Janie's Story


Take a moment to #turnthepage and read the tear-jerking stories of our clients, donors and volunteers about the reasons they became apart of the T.O.R.I. program and the life-changing impact the Texas Offenders Reentry Initiative has had on their lives.



“I had an unlimited supply of money, it seemed. It was on tap. I had everything I ever wanted. It wasn’t until after I went to prison that I realized that, until I filled the hole inside me, it wasn’t ever going to be enough.” Janie explains. 

Janie was arrested at her workplace – a retail store inside a mall in Athens, Texas. It was a Saturday morning, and her shift had just begun. Her manager, staring in disbelief, kept saying, “What’s happening? What’s happening!?” as they took Janie away. 

About a year prior, Janie and her husband met a man who taught them how to counterfeit money. It began with small and old bills, mostly $20’s. Janie and her husband created the bills using machines they had bought online. After some low-stakes trial and error, they began making $100 bills. With those, they would purchase pre-paid cards at smaller retailers. Janie estimates they were likely creating $500 a week when they started. By the time Jamie got arrested, they were fabricating and laundering at least $5,000 a week. 

“One thing always led to another. The stakes kept getting higher. Then, [my husband] and I began selling the fake bills to drug dealers, who would pay in a mixture of actual legal tender and drugs. That’s when the drug habit began. Pills, mostly. With the addiction came poorer decision-making and even more risk.

That’s when we made the worst decision I’ve ever made.” 

Janie decided that she could take the counterfeit bills and exchange them for the actual money in the register where she worked. Initially, she would exchange about $200 a day out of the $1,000 drawer. After a few months, she began swapping every bill every morning when she opened the store. These fake bills, given to customers as they received change, quickly made their way to circulation in Athens, Texas, where they caught the attention of police, who contacted the Secret Service and FBI. 

“They traced the bills back to me through one of the drug dealers we had worked with and the sheer volume of counterfeit bills now in the community.

What started as a small operation became a federal offense that landed me in federal prison for 24 months.” Janie says, looking down. 

“Since they don’t have federal parole, I did the whole 24 months. When I got out, everyone knew. Can you imagine how hard it is to get a job when your crime happened at your job” Even worse, Athens is such a small town, everyone knew. It’s all the town talked about.”

Hoping to make a fresh start, Janie moved to Dallas, enrolled in Richland College, and started taking continuing education courses. During an Intro to Criminal Justice class, Janie learned about reentry programs. When her professor mentioned TORI, she decided to explore it as an option. 

“When I walked in the door of TORI, it felt like home. I took a class called Woman to Woman. I met so many people with stories like mine. For the first time in my life, I didn’t feel alone. After a few months, I met First Lady Serita Jakes at the TORI High Tea on Mother’s Day. For the first time, I realized I am a gifted, intelligent, and beautiful woman. I AM More than the person I was when I was making bad choices and leading a criminal lifestyle. It made me think about what I needed to focus on.”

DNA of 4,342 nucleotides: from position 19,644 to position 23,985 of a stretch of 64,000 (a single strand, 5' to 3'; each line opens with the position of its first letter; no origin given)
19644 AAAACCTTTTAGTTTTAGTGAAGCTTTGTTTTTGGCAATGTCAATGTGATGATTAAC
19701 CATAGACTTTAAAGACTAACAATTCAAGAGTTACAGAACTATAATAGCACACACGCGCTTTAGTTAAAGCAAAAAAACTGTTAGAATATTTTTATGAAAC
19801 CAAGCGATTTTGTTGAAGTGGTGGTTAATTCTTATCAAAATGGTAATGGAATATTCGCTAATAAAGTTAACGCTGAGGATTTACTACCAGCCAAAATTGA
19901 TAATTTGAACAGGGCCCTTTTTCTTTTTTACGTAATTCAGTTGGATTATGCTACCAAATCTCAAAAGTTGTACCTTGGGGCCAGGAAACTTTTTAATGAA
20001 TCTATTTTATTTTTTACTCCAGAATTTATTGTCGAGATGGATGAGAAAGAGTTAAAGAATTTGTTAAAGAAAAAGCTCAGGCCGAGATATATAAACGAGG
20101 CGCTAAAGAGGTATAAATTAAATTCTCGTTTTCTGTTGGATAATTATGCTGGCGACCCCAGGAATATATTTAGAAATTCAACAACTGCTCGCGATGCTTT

Janie excelled in the TORI program quickly. She described her appetite for the classes as “insatiable.” She worked with TORI’s Job Development Specialist to locate gainful employment despite the nature of her offense, and she got approved for housing through TORI’s partnership with the Dallas Housing Authority. 

To Janie, though, that’s not the most important thing that she gained:

“The hole I was trying to fill was a need for God in my life. I am a testament that you can think you have everything you ever wanted and still feel empty and alone. The TORI class facilitators, my case manager, and the staff at TORI that I now call friends provided a spiritual awakening that I never thought possible.” Janie said with a smile. 

“What do you think of when you think about prison?” Frank asks quietly. “Most people think of silence. Solitude. Isolation. It’s not that, though. It’s loud. Loud all day, loud all night. It’s a concert of yelling at all times. That’s one of the worst things about prison. You never get peace.”
Until the age of 17, I slept in a car. I didn’t have a home. I’d never even slept in a bed that I could call my own.” Bradshaw was born in a car. He never knew his father. His mother remained his sole provider throughout his childhood.
“I was a sex trafficking victim. Now my past fuels me to help others. What’s that they say about reaching back to pick someone else up? That’s the type of person I want to be.” DeAnna’s home life was far from picture-perfect. Her mother cycled through romantic relationships, bringing substances and strangers into the home.